A Strategy of Resistance: Sheikh Mansour Aldinsky and Sheikh Abdul-Khalim Argunsky (Sadulaev)

Publication: North Caucasus Weekly Volume: 7 Issue: 7

On April 13, 1794, the Chechen sheikh Mansour (Ushurma) Aldinsky ended his life at the Shlisselburg Castle. In his 30 plus years, he managed to achieve what no one before him had ever achieved. He became an example for many generations of heroes after him. Imam Shamil often spoke of him with admiration and considered him a spiritual teacher. Sheikh Mansour was a subject of national pride and many tried to emulate him.

Poor and unknown to most, the young Chechen began to study the foundations of Islam and to think about this world. As he delved into religion, he started to slowly realize that the principles declared in the Noble Quran and the reality significantly diverge from each other. He secluded himself and attempted to understand what remains to be imperceptible for many. Since he was a physically handsome person and an eloquent orator, his sermons in the village of Aldy first attracted only villagers, but later quickly spread the rumor about a young Chechen, who calls people to personal purity and justice and who exemplifies these virtues in his life. He rejected the worldly temptations and donations that were brought to him by his followers and were given away in front of his house. Consequently when he was arrested by Russians, they were shocked to find out that a person of his stature lived in a simple clay hut and owned two horses and two bulls—the fortune of Sheikh Mansour.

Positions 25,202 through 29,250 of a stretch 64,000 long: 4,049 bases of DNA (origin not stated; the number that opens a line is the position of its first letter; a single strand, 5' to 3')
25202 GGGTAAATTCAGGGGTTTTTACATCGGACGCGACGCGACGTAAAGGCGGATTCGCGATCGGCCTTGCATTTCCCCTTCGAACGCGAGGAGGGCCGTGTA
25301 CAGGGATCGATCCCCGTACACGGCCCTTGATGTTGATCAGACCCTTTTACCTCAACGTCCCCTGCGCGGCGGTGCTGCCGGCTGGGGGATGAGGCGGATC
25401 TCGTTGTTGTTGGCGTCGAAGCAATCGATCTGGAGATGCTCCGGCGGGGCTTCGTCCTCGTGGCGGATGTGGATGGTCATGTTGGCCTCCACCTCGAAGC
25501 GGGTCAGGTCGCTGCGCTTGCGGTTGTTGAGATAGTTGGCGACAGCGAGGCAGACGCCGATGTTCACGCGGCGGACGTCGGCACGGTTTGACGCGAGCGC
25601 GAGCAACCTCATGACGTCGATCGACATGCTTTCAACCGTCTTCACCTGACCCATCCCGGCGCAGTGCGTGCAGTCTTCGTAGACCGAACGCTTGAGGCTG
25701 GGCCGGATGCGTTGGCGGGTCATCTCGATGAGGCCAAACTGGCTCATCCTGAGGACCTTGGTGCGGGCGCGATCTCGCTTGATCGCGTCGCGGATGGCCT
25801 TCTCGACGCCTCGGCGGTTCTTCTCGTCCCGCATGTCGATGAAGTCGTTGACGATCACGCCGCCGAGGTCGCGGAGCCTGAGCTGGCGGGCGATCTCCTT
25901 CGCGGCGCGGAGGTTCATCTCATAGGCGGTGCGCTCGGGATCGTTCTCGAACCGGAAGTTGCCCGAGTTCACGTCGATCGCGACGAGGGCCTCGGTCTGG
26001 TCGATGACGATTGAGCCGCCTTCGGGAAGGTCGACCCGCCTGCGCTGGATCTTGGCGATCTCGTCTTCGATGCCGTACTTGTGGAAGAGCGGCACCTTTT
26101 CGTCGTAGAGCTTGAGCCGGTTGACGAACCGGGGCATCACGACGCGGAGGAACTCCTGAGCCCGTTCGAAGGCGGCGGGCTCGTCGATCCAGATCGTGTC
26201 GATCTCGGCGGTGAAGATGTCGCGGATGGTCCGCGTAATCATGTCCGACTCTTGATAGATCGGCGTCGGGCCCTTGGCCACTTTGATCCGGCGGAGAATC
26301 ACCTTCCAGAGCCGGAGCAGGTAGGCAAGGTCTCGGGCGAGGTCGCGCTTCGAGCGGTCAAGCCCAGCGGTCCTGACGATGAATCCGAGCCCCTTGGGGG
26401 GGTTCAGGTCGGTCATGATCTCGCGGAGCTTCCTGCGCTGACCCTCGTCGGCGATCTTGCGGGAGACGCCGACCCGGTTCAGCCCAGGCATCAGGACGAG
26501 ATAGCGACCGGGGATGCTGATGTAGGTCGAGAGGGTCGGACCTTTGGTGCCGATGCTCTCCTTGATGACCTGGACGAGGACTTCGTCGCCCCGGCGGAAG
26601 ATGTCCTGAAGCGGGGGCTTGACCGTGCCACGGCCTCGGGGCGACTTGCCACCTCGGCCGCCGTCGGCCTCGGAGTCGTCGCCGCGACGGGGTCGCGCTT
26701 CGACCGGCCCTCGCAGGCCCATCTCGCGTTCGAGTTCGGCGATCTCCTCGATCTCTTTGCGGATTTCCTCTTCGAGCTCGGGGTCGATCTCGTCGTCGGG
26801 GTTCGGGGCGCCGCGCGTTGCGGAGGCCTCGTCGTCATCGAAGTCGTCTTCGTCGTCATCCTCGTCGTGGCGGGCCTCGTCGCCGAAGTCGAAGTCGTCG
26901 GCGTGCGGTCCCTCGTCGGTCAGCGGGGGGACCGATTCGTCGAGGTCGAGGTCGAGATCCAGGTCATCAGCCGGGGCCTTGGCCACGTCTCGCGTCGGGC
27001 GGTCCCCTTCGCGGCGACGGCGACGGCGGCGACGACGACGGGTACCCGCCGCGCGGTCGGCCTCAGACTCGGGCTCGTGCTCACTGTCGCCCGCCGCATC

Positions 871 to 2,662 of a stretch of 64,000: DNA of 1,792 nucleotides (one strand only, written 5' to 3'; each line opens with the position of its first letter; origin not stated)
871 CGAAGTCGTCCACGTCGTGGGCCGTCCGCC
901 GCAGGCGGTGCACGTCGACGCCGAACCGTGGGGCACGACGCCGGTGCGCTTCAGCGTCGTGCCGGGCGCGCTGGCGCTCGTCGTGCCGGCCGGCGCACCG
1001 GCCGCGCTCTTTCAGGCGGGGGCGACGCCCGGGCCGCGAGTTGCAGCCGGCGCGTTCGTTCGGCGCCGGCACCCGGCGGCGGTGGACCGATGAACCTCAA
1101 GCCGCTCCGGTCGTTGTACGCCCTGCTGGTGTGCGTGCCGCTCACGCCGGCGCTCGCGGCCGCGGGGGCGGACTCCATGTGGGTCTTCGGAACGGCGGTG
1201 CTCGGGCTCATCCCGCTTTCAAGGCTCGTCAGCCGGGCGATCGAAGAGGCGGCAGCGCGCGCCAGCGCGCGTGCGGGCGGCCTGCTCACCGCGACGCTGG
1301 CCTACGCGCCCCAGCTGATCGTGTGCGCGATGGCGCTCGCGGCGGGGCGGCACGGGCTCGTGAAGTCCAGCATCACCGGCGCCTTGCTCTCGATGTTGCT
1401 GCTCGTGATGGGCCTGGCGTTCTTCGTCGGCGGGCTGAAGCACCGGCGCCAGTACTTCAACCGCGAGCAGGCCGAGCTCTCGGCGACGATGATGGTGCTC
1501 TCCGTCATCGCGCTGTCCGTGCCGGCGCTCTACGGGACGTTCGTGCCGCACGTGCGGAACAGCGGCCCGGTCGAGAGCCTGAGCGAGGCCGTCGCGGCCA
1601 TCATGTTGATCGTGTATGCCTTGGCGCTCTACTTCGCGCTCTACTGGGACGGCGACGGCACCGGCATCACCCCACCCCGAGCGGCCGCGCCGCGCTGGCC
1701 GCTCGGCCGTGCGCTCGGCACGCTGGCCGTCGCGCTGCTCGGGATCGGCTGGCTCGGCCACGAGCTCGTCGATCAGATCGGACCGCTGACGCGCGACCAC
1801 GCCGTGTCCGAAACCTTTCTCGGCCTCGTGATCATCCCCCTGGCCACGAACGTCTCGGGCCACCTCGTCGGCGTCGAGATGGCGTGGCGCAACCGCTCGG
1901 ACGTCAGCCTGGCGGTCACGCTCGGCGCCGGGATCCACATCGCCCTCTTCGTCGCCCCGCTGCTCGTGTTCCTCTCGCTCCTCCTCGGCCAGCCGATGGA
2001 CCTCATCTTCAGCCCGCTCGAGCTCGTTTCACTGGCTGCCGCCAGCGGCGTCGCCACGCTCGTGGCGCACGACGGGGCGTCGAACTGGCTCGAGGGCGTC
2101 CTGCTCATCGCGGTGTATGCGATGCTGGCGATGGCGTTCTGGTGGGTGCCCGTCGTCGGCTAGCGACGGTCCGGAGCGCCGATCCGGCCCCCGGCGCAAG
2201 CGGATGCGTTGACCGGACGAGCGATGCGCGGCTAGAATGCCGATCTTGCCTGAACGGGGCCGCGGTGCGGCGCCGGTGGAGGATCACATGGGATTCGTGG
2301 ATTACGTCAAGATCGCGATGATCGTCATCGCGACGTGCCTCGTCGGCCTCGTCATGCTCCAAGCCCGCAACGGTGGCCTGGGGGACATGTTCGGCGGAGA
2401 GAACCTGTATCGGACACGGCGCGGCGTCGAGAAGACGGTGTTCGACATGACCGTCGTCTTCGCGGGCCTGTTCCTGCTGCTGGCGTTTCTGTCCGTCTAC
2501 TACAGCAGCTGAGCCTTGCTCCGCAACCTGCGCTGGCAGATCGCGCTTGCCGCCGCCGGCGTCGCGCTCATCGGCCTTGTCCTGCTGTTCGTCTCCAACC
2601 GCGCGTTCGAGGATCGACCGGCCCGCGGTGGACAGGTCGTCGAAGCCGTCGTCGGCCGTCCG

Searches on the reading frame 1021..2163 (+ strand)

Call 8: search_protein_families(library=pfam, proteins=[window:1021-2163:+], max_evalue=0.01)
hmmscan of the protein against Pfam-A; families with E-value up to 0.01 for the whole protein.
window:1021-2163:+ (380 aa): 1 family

Another task that awaited him was when the Russian army came close to the mountains and their expeditions started to become more planned and aimed at rapid colonization of the region. Sheikh Mansour realized that the only way to fight the common enemy was to unite all the highlanders. His first military strikes earned him respect and fame. His reputation was so absolute that the Turks and Europeans started to express an interest in him and in particular in how he had managed to become a leader of such a diverse cultural an socio-economic grouping—from the Caspian to the Black Sea—in such a short period of time. The Turkish Sultan repeatedly sent him envoys in order to establish whether he was a messiah, because his movement across the Caucasus was often accompanied by many rumors and stories of his miracles. In Europe, trying to explain his popularity, there were even absurd tales claiming he was in fact an Italian by the name of Giovanni Battista Boetti from a lawyer’s family [1].